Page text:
James Michael Bell, Sr. was born, a long time ago, far out on the windy, hot, dusty, sometimes cold (but always windy), flat, sun-blasted plains of West Texas in the middle-sized town of Odessa, in the heart of the Permian Basin, a large area of oil & gas development and production stretching into New Mexico as well. His parents were from that region, too, having grown up in a small town southwest of Odessa called Fort Stockton. Mike spent his youth exploring and wandering around the wilds of West Texas looking for Pecos Bill. Mike started working early, first doing yards in rapidly growing Odessa, then as the first employee for a start-up pest control business, then for a lumber yard and finally as a roustabout and roughneck in the oil fields and on the drilling rigs surrounding Odessa. When it came time, he went off to school in Cambridge, Massachusetts, to the Massachusetts Institute of Technology, next door to a little school called Harvard (never having been further east than Dallas). After a brief stint at MIT, Mike returned to Texas to go to Law School at The University of Texas in Austin. During his college days, he took a year off from university to go to Alaska and work as a roughneck on a brand-new drilling rig purchased and built for the newly-opening Alaska oilfields. He spent a great year there in the far Northwest!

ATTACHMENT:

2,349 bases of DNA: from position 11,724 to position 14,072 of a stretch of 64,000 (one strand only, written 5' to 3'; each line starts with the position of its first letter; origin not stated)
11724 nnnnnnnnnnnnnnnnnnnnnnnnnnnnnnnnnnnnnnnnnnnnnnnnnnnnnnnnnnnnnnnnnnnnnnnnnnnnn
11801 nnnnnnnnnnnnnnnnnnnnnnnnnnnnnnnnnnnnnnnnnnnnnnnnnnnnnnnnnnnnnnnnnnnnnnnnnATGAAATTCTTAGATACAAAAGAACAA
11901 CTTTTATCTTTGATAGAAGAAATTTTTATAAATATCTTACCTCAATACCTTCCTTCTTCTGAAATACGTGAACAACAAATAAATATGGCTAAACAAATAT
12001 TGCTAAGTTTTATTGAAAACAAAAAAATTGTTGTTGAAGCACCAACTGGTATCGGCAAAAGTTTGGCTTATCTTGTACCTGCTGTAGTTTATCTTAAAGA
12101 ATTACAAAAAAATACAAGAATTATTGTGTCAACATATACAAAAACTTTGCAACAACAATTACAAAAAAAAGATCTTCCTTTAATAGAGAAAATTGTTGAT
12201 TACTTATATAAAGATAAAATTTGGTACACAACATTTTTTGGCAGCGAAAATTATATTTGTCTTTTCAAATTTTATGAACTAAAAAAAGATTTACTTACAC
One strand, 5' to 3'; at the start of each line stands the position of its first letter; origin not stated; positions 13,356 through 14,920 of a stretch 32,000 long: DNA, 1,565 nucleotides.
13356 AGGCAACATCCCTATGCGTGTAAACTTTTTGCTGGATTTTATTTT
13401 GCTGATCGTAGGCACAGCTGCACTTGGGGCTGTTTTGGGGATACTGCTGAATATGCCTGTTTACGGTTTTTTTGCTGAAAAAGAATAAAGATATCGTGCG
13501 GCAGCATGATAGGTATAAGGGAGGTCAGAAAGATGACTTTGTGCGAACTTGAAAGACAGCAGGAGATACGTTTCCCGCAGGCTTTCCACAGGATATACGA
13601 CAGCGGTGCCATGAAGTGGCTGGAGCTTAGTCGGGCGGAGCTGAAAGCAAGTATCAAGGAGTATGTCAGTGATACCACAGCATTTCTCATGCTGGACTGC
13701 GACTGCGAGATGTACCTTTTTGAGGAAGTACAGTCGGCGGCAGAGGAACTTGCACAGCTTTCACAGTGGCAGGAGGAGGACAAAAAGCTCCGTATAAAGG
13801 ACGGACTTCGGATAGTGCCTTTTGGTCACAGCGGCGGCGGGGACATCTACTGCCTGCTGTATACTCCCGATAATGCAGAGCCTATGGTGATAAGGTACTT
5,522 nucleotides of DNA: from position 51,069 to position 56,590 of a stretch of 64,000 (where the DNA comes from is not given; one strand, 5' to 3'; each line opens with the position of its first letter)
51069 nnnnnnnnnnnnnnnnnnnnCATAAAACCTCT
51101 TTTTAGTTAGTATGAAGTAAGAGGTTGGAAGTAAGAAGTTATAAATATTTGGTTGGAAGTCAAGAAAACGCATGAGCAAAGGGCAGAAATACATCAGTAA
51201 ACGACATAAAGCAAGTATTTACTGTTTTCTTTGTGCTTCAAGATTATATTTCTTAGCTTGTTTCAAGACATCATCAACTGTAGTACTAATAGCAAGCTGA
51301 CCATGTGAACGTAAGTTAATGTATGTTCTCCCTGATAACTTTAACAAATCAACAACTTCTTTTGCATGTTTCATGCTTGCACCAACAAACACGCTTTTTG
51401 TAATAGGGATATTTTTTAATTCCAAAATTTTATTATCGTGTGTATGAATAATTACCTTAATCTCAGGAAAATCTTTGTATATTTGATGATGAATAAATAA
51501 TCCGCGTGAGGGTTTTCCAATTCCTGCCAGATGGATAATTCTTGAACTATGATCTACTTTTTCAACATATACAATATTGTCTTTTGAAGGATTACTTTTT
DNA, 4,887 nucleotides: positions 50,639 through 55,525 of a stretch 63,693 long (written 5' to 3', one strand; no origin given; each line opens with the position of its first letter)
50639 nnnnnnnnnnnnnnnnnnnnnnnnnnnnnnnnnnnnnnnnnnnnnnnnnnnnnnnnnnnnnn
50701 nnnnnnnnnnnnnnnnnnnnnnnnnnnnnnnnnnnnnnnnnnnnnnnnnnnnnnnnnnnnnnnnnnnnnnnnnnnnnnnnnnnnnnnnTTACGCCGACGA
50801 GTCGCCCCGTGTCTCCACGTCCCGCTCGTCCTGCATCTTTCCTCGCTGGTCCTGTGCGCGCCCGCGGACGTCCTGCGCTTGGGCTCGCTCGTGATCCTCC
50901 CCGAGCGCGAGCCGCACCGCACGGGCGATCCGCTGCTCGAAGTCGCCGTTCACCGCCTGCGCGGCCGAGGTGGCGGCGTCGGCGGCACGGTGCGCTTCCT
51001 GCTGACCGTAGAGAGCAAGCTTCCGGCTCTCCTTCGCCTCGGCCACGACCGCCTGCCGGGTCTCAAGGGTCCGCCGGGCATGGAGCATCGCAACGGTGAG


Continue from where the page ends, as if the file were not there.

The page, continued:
Following his formal legal education, after graduation, he was selected by one of the Judges of the Texas Supreme Court to be his briefing attorney (fancy term for law clerk) and spent a year and a half there. This was the start of his real legal education because, in contrast with the United States Supreme Court, where all deliberations are in secret, the nine judges of the Texas Supreme Court allowed their briefing attorneys to sit in on their deliberations on cases and to contribute to and participate in them as well. This was where the rubber met the road! One got to hear all of the judges arguing and debating the issues and points of law of the many cases that found their way to the Court during its session. Briefing attorneys also, besides researching the law of the cases, were expected to draft opinions for the judge to take as a starting point for his decision. A few of Mike’s drafts actually found their way into print as the official opinion of the Court, with virtually no change from his draft.
At the end of his fun experience with the Texas Supreme Court, Mike was lucky enough to be hired by a well-known firm in San Antonio called Cox & Smith. It was quite small at that time (about seven attorneys) but has grown to several hundred.